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Posted in Analysis, BBR Mailbag, History, Statgeekery, Totally Useless, Trivia | 33 Comments »

NY Times: Underdogs Have Little Bite in N.B.A. Playoffs

Posted by Justin Kubatko on April 8, 2011

Unlike the NCAA tournament, the NBA playoffs are not set up for "Cinderella" runs:

Keeping Score: Underdogs Have Little Bite in N.B.A. Playoffs

This will be my last weekly column for the New York Times this season, as they will move on to baseball next week. However I might contribute a few pieces during the playoffs. Thanks for reading this season.

Posted in NY Times | 5 Comments »

BBR Rankings: Schedule-Adjusted Offensive and Defensive Ratings (April 8, 2011)

Posted by Neil Paine on April 8, 2011

2010-11 NBA power rankings through the games played on April 7, 2011:

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Posted in BBR Rankings, SRS, Statgeekery | 15 Comments »

Mailbag: Last-Place Teams Who Beat the League’s Best

Posted by Neil Paine on April 6, 2011

Longtime BBR reader Imadogg had a great observation/question last Wednesday:

"Last night, the last place Cavs beat the Greatest Team Ever Assembled, the Miami Heat. That means this year, the Cavaliers have defeated the Boston Celtics, Los Angeles Lakers, and Miami Heat... 3 of the top 6 teams in the league (record-wise, as of now), and the current 2, 2, and 3 seeds.

When was the last time this happened, that the last place team in the entire league defeated half of the top 6 teams in a single season? Maybe it happens more often than I think, but I'd be surprised."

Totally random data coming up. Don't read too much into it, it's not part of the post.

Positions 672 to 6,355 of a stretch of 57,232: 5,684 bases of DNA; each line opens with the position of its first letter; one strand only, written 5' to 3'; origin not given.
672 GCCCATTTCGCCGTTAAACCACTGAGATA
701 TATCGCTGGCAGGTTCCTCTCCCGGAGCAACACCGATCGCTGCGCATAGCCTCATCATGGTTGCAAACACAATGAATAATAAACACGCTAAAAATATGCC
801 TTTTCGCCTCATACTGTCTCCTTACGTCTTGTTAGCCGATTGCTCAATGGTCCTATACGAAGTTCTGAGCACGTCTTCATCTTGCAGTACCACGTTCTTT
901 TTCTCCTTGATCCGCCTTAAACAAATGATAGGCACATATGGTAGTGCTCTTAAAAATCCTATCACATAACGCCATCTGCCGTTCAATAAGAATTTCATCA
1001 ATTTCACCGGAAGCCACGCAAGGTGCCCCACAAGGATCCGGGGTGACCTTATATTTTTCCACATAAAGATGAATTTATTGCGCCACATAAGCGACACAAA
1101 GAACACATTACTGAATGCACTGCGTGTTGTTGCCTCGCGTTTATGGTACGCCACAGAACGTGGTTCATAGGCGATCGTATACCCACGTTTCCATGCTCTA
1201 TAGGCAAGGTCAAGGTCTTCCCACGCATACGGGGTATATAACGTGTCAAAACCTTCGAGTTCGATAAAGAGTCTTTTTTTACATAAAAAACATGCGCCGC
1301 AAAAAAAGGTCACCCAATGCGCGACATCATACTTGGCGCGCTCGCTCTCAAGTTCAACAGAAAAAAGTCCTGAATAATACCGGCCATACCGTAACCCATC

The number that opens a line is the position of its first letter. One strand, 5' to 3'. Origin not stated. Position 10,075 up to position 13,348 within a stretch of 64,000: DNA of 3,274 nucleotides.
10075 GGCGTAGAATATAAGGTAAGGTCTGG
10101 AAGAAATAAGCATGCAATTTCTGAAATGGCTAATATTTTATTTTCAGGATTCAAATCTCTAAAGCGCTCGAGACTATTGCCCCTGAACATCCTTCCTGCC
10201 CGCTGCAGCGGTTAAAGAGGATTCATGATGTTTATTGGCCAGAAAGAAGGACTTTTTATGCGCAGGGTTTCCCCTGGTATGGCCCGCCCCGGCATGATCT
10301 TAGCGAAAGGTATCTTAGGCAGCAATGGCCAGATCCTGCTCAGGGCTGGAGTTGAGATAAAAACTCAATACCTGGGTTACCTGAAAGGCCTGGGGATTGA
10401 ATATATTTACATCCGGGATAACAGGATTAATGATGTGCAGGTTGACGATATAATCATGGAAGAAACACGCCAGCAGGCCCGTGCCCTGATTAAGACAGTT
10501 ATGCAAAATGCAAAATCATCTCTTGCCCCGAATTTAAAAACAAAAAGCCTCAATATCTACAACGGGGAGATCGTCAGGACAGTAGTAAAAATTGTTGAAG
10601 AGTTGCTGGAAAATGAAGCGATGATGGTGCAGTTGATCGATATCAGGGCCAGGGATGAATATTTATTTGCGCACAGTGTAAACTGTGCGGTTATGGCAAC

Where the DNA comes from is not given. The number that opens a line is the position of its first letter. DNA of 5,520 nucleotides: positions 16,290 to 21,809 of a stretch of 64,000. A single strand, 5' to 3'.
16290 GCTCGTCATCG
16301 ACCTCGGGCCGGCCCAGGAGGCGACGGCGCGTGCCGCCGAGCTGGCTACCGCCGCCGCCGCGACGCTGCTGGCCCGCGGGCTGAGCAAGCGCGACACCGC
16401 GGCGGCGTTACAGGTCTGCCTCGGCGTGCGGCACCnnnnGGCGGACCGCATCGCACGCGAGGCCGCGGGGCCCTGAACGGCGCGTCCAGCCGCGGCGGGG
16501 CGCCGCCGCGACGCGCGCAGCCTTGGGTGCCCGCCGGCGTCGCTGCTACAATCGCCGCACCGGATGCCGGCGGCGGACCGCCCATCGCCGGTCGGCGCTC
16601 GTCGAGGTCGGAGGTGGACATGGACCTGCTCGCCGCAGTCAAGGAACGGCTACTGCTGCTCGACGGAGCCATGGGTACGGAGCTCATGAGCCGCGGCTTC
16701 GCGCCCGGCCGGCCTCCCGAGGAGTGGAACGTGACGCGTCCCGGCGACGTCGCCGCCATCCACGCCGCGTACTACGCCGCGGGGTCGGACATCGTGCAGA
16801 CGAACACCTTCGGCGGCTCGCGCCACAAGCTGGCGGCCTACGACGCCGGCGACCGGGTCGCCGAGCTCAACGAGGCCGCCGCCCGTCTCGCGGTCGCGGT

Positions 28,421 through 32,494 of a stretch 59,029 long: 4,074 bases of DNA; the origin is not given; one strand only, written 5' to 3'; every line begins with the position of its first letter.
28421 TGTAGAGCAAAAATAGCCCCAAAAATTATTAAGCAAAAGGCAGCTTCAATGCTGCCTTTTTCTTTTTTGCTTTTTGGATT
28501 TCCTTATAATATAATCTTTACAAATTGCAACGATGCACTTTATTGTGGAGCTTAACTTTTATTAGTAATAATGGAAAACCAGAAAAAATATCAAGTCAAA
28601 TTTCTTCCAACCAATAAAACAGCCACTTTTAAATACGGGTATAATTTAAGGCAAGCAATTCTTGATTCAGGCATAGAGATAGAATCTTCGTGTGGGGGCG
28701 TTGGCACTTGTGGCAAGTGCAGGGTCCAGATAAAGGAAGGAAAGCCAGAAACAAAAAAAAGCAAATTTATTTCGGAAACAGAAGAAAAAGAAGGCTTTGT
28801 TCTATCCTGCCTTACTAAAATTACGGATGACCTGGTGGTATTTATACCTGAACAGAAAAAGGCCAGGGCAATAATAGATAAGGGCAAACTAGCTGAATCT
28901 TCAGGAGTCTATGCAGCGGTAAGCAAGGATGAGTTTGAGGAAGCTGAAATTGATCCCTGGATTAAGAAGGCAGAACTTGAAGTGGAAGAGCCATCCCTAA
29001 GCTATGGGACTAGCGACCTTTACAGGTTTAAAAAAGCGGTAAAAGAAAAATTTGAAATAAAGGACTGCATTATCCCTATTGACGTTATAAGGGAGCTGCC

I was finally able to research this today. First, I searched for teams ranked last (or tied for last) in the NBA in WPct. Then, I searched for teams ranked in the top 6 (again, with ties) in WPct, and counted how many different times those teams had been beaten by the last-place teams. Here's every instance in NBA history where a last-place team by WPct beat at least 3 of the top 6 teams by WPct:

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Posted in BBR Mailbag, History, Just For Fun, Trivia | 15 Comments »

It Finally Happened!!!!

Posted by Neil Paine on April 4, 2011

...Artis Gilmore is going to be a Hall of Famer!

This means we will have to come up with a new answer to #6 on our Keltner List posts.

Posted in Announcements, Hall of Fame, History, Layups | 78 Comments »

Double, Triple, and Quad-Double Leaders (1986-2011)

Posted by Neil Paine on April 4, 2011

A lot of users have been asking for double- and triple-double leaderboards, so I thought I would make some now that we have gamelog data going back to 1986.

Here are the career double-double leaders since then:

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Posted in Data Dump, History, Just For Fun | 32 Comments »

So Who’s the MIP? (Episode II)

Posted by Justin Kubatko on April 1, 2011

About this time last year, I developed a method for identifying the leading candidates for the Most Improved Player (MIP) award. Since we are nearing the end of the 2010-11 season, I thought it might be interesting to revisit this topic. I made some minor tweaks to last year's method, so let me outline the process once again before reporting this season's results.

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Posted in Analysis, Awards, Statgeekery | 29 Comments »

BBR Rankings: Schedule-Adjusted Offensive and Defensive Ratings (April 1, 2011)

Posted by Neil Paine on April 1, 2011

2010-11 NBA power rankings through the games played on March 31, 2011:

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Posted in BBR Rankings, SRS, Statgeekery | 5 Comments »